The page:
Academic journal article The Journal of Developing Areas

Trade Liberalization and Import-Demand Behavior in Bangladesh, 1974-2008

Academic journal article The Journal of Developing Areas

Trade Liberalization and Import-Demand Behavior in Bangladesh, 1974-2008

Article excerpt


From the early 1980s onwards, Bangladesh has undertaken a series of trade-liberalization measures. In combination with the steady rise in real income over the past two-and a half decades, these measures have raised the country's import-orientation and brought structural change in the composition of imports in favor of consumer goods and materials for consumption. This paper investigates import-demand behavior in Bangladesh within the Autoregressive-Distributed-Lag (ARDL) modeling framework using annual data for the period 1974-2008. The empirical results suggest the presence of a well-behaved import-demand function, in the senses that (1) Bangladesh's imports are income-elastic and price-inelastic and (2) there is no evidence of instability in the Bangladesh import-demand relationship.

JEL Classifications: C32, C50, F10

Keywords: Trade Liberalization, Import Trade, Cointegration and Error-Correction, Structural Stability, Bangladesh

(ProQuest: ... denotes formula omitted.)


Bangladesh's import trade has undergone some structural change in an increasingly open-economy environment from the early 1980s. Imports were heavily controlled until the late 1970s as part of an import-substituting strategy of development, aimed at achieving self-sufficiency in manufacturing products; a policy inherited by Bangladesh from its pre-independence Pakistani era. As export earnings were limited, foreign-exchange shortages required import controls through licenses and permits. Until the late 1970s, the only commodity imports permitted were those considered essential to domestic consumption or production. Commodities classified non-essential were banned outright or restricted through prohibitive tariff-and non-tariffbarriers. Consequently, the degree of import-orientation, measured by the imports-to-GDP ratio, was about 7% during 1971-1975. The import restrictions meant that supplies of even basic necessities were low. The effects flowed through to the export trade. As a consequence, the degree of export-orientation, measured by the exports-to-GDP ratio, was only 3.5% during 1971-1975. This autarkic trade regime was associated with a repressed financial system, evidenced by heavily-negative real interest rates and an overvalued currency (the Bangladesh taka). The economic crisis that began building late in 1972 ended with a major balance-of-payments crisis two years later (Hossain, 2000; Islam, 1977), followed inevitably by a political crisis and change of government in 1975.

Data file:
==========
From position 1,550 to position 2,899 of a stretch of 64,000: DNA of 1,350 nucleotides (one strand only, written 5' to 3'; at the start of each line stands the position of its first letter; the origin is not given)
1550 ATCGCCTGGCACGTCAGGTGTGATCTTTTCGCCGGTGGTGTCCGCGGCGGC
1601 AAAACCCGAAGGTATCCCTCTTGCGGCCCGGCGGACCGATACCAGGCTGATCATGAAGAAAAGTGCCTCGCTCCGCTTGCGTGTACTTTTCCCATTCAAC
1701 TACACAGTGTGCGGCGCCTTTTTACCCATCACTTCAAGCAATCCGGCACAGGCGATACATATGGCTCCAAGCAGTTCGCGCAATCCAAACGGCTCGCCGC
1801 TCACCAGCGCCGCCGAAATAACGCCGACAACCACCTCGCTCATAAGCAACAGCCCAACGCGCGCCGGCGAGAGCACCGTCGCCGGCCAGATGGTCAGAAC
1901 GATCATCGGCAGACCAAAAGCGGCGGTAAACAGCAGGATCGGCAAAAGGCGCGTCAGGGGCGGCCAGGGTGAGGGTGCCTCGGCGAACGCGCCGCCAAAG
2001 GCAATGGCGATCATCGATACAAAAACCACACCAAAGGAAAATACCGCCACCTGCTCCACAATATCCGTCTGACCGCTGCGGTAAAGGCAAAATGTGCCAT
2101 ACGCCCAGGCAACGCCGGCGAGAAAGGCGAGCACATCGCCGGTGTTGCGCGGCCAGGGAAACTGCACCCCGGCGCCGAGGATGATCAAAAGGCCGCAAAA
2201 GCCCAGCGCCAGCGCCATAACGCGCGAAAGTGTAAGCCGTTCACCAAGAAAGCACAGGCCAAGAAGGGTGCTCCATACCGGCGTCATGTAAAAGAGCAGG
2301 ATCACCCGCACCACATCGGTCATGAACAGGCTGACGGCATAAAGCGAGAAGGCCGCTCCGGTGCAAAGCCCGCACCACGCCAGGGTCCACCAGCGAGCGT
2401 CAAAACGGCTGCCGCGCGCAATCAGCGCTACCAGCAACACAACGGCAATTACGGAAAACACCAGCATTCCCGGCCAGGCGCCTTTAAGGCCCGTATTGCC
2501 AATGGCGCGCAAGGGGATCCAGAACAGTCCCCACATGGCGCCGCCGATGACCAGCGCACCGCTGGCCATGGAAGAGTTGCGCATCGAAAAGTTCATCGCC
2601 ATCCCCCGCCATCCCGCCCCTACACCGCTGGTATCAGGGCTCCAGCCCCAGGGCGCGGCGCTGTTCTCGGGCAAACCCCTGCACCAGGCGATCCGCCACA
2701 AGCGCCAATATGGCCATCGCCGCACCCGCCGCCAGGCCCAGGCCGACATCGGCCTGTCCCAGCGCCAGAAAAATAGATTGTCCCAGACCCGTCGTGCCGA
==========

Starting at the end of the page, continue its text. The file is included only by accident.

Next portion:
A paradigmatic shiftin development strategy took place after the political change in August 1975. In the years preceding the crisis, 1972-1975, Sheikh Mujibur Rahman's government had pursued a socialist development model. The new military government of General Ziaur Rahman ("Zia") quickly replaced this with a market-oriented development model (1976-1982). Among the early reforms initiated by the Zia government under this model were some deregulatory measures, including some trade liberalization. The pace of trade liberalization was, however, slow as the government pursued a gradualist implementation program with the aim of minimizing further social turbulence and, in particular, avoiding political backlash (Hossain, 1996). The pace of trade liberalization accelerated in the 1980s, under General H.M. Ershad's government (1982-1990), with the introduction of IMF-supported structural adjustment programs. Further acceleration of trade liberalization was achieved during the early 1990s when Saifur Rahman was Minister of Finance in the Khaleda Zia government (1991-1995). While the impetus created by the previous two decades of liberalization led to the continuation of some limited trade reform during the next few years under the government of Sheikh Hasina (1996-2001), no major trade reform measures have been implemented since the early 2000s. By this time the protectionist lobbies had become politically powerful, diminishing the influence of the IMF and World Bank in Bangladesh's economic affairs. …

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